Filtered By: Money

Fuel, utilities prices stoke February inflation to 2.5%

(Updated 2:19 p.m.) Inflation quickened a bit in February from a month earlier as fuel prices and household utility rates went up, the Philippine Statistics Authority (PSA) reported on Thursday.
Consumer prices accelerated to 2.5 percent, compared with 2.4 percent in January, but were much slower from 4.1 percent a year earlier, PSA data showed.
While prices moved a bit faster last month, the February inflation rate was within the Bangko Sentral ng Pilipinas' forecast of 2.2 percent to 3 percent.
It is also within the full-year inflation target of 2 to 4 percent this year set by the Development Budget Coordinating Committee (DBCC).
In a phone interview, Bank of the Philippine Islands economist Nicholas Mapa said the latest inflation data reflects the earlier projections of analysts and economists.
"It's fairly within expectation on the back of slow increases in prices of oil, transport," he said.
The PSA said there were mixed year-on-year movements among commodity groups during the month.
"While negative annual rates were still observed in the housing, water, electricity, gas and other fuels and transport indices, these rates were lesser compared to those in January," it said.

The uptick in petroleum prices and higher utility rates were offset by the slow increase in food prices," the the National Economic and Development Authority (NEDA) said in a separate statement. 
NEDA director general and Economic Planning Secretary Arsenio M. Balisacan attributed the moderate rise in inflation to the supply chain and a relatively stable peso in the first two months of the year.
“There were no new major economic shocks such as adverse weather conditions. The supply chain also normalized, partly due to the easing of port congestion. The peso likewise remained relatively stable due to the country’s strong external position,” he said.

Oil prices, utility rates
Last month, the Manila Electric Company increased electricity rates by P0.84 per kilowatt hour citing higher charges and the added cost of renewable energy under the Feed-In Tariff scheme.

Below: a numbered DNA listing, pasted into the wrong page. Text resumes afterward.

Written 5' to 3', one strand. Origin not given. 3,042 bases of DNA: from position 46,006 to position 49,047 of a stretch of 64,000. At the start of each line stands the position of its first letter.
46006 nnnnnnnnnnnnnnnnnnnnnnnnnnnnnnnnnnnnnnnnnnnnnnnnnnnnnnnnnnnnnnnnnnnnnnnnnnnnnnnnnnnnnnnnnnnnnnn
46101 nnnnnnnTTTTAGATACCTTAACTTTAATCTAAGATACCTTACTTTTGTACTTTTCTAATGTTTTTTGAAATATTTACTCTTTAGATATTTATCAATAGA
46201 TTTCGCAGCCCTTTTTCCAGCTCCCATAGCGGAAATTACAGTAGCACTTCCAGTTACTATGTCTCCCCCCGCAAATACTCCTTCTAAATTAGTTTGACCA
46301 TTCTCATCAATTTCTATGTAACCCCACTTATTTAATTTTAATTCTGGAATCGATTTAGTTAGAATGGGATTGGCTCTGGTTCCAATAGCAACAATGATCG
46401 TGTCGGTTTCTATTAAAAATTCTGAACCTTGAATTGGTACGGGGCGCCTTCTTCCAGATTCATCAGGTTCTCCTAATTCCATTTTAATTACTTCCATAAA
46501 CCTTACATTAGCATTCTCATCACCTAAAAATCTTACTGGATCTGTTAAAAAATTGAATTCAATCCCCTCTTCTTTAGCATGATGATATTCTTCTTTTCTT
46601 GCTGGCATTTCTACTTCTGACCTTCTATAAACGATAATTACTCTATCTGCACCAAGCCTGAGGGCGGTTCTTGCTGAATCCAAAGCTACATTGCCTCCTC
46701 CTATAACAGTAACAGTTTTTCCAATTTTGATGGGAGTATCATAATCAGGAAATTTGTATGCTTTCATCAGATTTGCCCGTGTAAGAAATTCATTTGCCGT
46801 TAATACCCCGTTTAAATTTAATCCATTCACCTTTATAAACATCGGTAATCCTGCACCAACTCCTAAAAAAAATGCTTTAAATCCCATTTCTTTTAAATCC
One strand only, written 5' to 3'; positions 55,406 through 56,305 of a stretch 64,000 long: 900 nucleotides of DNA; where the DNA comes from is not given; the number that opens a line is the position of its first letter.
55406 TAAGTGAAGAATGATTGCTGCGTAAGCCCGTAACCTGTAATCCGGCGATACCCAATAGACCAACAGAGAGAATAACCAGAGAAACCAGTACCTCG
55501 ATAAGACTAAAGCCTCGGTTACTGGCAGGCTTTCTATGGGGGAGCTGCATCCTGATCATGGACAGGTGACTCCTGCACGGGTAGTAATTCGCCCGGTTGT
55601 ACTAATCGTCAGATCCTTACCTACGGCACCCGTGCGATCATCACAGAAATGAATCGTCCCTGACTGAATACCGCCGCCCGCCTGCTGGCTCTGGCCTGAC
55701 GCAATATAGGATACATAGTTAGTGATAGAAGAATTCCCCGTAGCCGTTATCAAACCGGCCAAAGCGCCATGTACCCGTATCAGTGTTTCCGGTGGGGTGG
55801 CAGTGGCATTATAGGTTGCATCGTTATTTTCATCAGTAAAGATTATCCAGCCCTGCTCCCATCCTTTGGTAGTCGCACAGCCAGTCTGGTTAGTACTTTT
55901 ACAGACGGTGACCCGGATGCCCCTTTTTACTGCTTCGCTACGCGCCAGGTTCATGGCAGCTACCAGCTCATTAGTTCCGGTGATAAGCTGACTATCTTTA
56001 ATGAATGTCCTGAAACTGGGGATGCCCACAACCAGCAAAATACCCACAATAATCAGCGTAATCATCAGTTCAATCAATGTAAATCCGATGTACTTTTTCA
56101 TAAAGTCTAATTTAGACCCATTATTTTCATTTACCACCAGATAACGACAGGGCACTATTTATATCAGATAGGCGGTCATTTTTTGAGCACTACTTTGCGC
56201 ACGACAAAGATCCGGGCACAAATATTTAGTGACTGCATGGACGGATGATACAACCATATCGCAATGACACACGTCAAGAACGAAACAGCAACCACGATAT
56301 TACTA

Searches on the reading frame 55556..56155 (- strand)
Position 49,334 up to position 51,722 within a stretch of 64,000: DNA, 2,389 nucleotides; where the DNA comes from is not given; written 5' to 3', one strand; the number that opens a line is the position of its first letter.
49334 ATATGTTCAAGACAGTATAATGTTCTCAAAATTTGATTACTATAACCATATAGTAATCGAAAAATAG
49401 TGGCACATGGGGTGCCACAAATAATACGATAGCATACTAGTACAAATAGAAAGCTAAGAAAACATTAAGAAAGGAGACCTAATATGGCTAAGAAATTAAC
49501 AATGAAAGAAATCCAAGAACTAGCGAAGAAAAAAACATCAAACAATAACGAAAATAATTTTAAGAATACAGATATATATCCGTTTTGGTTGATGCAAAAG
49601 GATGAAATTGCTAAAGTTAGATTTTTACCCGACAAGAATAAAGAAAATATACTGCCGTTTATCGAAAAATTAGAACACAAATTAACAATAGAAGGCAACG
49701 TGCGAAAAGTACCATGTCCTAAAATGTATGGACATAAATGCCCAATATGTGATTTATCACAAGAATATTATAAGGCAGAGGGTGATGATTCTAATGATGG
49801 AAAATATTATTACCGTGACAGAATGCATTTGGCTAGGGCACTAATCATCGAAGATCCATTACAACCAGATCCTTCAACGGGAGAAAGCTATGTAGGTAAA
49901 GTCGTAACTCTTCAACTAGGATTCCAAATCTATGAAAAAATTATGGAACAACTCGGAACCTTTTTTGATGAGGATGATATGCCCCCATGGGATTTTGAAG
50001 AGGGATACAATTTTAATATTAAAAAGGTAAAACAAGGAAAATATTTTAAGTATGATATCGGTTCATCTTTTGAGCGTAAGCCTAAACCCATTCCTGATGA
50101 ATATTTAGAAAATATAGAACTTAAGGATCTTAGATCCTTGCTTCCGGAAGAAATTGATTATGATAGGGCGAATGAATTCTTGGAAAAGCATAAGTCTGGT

Also, Philippine oil companies have raised pump prices during the month, reflecting the rebound in crude in the international market.

NEDA said the increase in oil prices during the month were still significantly lower than in the second half of 2014. 
"The recent increase in oil prices was the result of cutbacks in the production and exploration of international energy firms triggered by soft oil prices," Balisacan said.
"Outlook for prices in the medium term, however, remains modest given a backdrop of strong world crude oil supply growth and weak global demand," he noted.
A water rate increase by Maynilad Water Services Inc. remains unenforced even after the International Appeals Panel upheld a 9.8-percent increase in the 2013 average basic water rates.

NEDA said the increase in transport services to 3.3 percent in February from 1.5 percent in January came after the fare increase for MRT and LRT were enforced, citing this development was observed in the National Capital Region.
On the other hand, food prices continued to drop in February, from 5.6 percent to 4.9 percent, reflecting softer upward adjustments in the indices of rice, meat, and vegetables.
The favorable outlook on the production of agricultural commodities, particularly palay and corn, should help ease some more the price pressures in the coming months, Balisacan noted.
However, the lingering possibility of El Niño in the first quarter of 2015 poses inflationary risks in the immediate term, the Cabinet secretary noted.
"Programs to increase productivity and ensure the sufficiency in the supply of key commodities are needed. Likewise important is addressing the looming power woes and creating better logistics supply chains to reduce production and transport costs," Balisacan said.
Still quite slow

While the underlying trend in inflation shows acceleration, Mapa noted the pace of consumer prices is still quite slow.
"Maybe we've seen the bottom in January, but the latest numbers are still very far from the upper end of the target," he said.
"With comments by BSP as neutral – but more on the hawkish side – market has factored this in," he added.
Last month, BSP Deputy Governor Diwa Guinigundo said the central bank can afford to leave interest rates unchanged for some time with inflation expected to settle within target for this year and next. 
In its February 12 meeting, the policy-setting Monetary Board kept the rates steady. Policy rates were last tweaked by 25 basis points in October 2014.
Inflation dropped to a 17-month low in January as oil, transport and utilities prices went down, the Philippine Statistics Authority (PSA) reported early last month. – VS, GMA News